(Edit: updated with tags and a replacement link for the one that Medieval News have now taken off their site.)
I don’t seem to have much of interest to talk about in my own work at the moment, though I can assure you that lots of notes and footnotes are happening in the background. So to fill in meanwhile, I don’t know if you saw this already, but I was fascinated. Basically, a research project in Cairo has come up with nearly 8,000 female Hadith scholars, from seventh century to present day. Apart from the impact this could have on current gender politics in Islam if properly exploited, the comparisons boggled me. Did you know that the Council of Laodicæa, almost the last (late fourth century sometime) and certainly the weirdest (outlawing wizards, soothsayers, augurers and mathematicians, Canon 36—I’ve always assumed this referred to things like card-counting, but your suggestions are welcomed) of the Canonical Councils, saw the final outlawing of women priests (or not so final, depending on exactly how longue your durée is I suppose; it’s Canon 11 anyway).1 This project is as if someone dug back into the records we don’t have of the early Church and produced biographies of say, 40 of those women priests that it outlawed. It deserves to be known more widely, and while it seems unlikely that putting it here will achieve this, at least I’ll know where it was.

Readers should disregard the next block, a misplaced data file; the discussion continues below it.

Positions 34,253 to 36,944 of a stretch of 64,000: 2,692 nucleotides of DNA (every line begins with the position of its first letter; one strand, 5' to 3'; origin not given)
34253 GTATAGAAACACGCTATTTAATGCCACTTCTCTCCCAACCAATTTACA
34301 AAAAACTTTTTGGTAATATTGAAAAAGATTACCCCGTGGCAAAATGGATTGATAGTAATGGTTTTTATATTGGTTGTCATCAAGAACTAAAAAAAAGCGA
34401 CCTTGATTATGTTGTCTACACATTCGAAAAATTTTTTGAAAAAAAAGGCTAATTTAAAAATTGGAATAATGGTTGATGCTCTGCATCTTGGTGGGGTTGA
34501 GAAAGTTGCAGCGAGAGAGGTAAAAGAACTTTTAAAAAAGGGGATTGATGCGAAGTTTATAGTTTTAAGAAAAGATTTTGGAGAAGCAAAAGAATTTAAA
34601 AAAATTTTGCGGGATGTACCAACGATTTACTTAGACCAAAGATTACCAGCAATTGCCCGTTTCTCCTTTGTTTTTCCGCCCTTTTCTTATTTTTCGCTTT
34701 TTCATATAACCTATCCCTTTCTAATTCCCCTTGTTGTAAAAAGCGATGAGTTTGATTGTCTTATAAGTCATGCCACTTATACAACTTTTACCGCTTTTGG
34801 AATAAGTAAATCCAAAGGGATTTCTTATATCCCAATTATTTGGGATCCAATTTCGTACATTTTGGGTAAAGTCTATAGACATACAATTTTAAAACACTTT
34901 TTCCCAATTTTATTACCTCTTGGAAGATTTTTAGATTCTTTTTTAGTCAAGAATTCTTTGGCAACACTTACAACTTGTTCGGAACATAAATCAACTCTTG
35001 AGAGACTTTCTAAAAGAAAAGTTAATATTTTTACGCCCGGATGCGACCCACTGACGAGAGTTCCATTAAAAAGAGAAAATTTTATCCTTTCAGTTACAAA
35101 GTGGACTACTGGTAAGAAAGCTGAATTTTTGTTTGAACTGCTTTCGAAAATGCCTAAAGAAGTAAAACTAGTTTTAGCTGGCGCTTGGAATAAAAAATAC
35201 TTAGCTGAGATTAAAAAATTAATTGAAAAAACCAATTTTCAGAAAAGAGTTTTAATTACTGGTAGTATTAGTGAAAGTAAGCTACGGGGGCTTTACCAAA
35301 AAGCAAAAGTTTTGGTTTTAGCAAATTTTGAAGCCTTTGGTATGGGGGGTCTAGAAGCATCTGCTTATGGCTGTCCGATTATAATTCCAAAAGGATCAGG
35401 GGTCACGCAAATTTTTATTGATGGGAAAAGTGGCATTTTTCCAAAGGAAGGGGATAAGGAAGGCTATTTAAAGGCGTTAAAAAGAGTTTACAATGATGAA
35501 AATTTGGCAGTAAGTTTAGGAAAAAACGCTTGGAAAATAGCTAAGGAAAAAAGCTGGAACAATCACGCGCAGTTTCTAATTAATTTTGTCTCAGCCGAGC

You want medieval? Well, the only reason I know owt about the Council of Laodicæa is that Charlemagne renewed several of its provisions in the Admonitio Generalis in 789. He and his legislators (or maybe just the latter) went through the big councils, for some reason included little wild Laodicæa, and on picking through its clauses decided, I don’t know why, that the one about mathematicians was one they had to have.2 I guess they were looking for Patristic precedent to cite against pagan practices, but it’s still a bit odd. I wonder how many people reminded Gerbert of Aurillac about it?
1. The Byzantines were still legislating around female participation in the liturgy in the seventh century, I discover: see J. Herrin, “`Femina Byzantina’: The Council in Trullo on Women” in Homo Byzantinus: Papers in Honor of Alexander Kazhdan, Dumbarton Oaks Papers Vol. 46 (Dumbarton Oaks 1992), pp. 97-105, online through JSTOR.
2. A. Boretius (ed.), Capitularia Regum Francorum Vol. I, Monumenta Germaniae Historica inde ab anno Christi quingentesimo usque ad annum millesimum et quingentesimum. Legum Sectio II: Capitularia Regum Francorum I (Hannover 1883), no. 22, pp. 52-62, the mathematicians canon being cap. 18 (p. 55).